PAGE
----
Today’s quote –

Good actions give strength to ourselves and inspire good actions in others

-Plato

When I read this quote the first thing I said to myself if “Who knew that Plato would be into Inclusion and Inclusive education?” For those not in the know, “Inclusion education” is exactly what it sounds like. Children of all different abilities (or some with disabilities) are included in the same classroom. The textbook definition of Inclusion education will tell you things about the “Least Restrictive Environments,” ratios and “IEP’s.” What anyone needs to know is that it’s a way to merge general education and special education.

I’ve seen some classrooms where inclusion works. The children work together to help each other, and the weakest members of the class or those classified as disabled work well with each other. Two years ago, I built an a truly inclusive class. I poured hours over an oversized class roster. I checked the list of IEP’s and considered the student without them. The 21 students in my class rocked and rolled. They cared about each other and their assignments. They worked pass language barriers.

And then I’ve seen classes where the teacher is overworked, and the class size roster is near its limit and the amount of education being done amounts to snapped pencils and frustration by all.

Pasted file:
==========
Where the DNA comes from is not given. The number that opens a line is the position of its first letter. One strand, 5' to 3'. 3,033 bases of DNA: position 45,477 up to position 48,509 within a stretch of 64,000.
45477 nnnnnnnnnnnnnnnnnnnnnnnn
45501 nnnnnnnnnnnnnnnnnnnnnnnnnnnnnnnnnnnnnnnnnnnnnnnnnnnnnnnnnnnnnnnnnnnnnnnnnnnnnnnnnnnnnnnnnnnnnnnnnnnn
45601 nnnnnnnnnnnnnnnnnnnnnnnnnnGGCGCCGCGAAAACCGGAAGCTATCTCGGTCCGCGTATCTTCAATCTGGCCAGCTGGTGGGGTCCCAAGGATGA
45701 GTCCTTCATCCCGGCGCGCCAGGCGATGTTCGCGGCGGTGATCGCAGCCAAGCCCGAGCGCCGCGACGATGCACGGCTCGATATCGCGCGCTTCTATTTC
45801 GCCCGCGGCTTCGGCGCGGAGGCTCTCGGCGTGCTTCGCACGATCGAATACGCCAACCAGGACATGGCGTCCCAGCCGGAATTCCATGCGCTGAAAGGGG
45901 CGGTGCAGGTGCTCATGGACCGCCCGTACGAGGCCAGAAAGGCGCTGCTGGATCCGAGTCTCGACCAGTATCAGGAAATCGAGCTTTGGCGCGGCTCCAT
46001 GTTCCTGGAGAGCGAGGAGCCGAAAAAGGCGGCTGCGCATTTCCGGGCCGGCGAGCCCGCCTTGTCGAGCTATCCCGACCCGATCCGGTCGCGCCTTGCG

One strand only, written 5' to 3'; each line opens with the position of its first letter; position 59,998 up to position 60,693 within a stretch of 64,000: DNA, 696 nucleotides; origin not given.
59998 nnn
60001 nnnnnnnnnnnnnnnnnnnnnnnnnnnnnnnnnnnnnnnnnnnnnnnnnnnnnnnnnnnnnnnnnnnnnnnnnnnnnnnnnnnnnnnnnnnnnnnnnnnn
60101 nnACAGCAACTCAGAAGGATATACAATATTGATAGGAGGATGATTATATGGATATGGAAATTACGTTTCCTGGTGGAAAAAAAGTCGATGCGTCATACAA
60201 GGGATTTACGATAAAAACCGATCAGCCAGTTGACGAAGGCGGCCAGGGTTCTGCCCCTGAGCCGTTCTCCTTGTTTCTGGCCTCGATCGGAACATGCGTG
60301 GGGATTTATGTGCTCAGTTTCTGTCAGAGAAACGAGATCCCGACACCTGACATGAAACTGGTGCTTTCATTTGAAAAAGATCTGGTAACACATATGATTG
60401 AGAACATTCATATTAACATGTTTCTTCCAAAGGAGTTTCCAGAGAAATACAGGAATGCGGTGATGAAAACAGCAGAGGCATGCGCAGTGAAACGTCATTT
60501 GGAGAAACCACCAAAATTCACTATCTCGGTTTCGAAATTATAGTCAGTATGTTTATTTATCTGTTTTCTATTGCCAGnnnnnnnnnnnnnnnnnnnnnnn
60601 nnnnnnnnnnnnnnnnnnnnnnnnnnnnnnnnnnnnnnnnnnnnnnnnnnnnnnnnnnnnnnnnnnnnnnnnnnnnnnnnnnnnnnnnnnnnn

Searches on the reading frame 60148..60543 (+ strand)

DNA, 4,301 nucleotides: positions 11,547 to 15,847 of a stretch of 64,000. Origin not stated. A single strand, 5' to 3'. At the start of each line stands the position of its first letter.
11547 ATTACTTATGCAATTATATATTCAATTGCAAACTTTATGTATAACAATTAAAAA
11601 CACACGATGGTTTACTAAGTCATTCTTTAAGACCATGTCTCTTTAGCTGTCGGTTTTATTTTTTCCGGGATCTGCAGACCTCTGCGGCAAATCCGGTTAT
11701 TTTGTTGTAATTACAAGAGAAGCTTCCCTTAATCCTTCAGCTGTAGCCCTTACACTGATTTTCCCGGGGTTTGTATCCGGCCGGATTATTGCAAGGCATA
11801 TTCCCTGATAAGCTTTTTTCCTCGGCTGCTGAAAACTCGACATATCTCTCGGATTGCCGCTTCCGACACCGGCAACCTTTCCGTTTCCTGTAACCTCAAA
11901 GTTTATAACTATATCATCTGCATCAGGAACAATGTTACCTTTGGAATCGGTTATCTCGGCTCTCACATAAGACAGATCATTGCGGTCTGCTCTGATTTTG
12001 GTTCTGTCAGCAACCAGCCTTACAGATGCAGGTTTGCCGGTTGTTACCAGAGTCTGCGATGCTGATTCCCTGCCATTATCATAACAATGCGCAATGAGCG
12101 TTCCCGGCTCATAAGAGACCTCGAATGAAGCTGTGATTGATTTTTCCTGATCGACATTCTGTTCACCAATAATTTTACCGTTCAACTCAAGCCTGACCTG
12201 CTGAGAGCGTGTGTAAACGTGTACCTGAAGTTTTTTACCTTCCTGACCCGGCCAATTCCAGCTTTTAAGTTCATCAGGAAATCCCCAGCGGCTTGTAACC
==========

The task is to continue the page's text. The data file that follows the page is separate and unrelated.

But focus not be good, right? Especially since all education is moving to inclusion being the norm. Plato’s quote is something for all teachers really. Who doesn’t believe that all students have the capability to be good students. Good teachers do. They worry and stress that maybe they haven’t gotten their points across to their classes. Students do know genuine good teaching. They look forward to the test and sense of accomplishment that

they feel from their teacher(s.) after they receive their grade(s.) Anyone can recall a favorite lesson one of their teachers brought to the class, and how the light bulb went on above their head. Mine was in 8th grade when Ms. Burke let us dress up as important historical figures from 1865-1910 and we had a dinner party run by Princess Lillikulani of Hawaii. I was William Heart. I recall that during the party I yelled “Remember the Maine! To Hell with Spain-” a popular expression from the turn of the century and the Spanish American War. This was good teaching by Ms, Burke, who guided us through our script about historical significant events. We students had created the scripts and brought the party drinks and chips. It was fun and educational. It was because of the promise of more lessons like that I looked forward to social studies and learned each day, even when the class wasn’t as dynamic.

So to end this, I know there is good in every student, and as long as I can keep returning to this idea after being tested by tough students, I think I’ll be ok.

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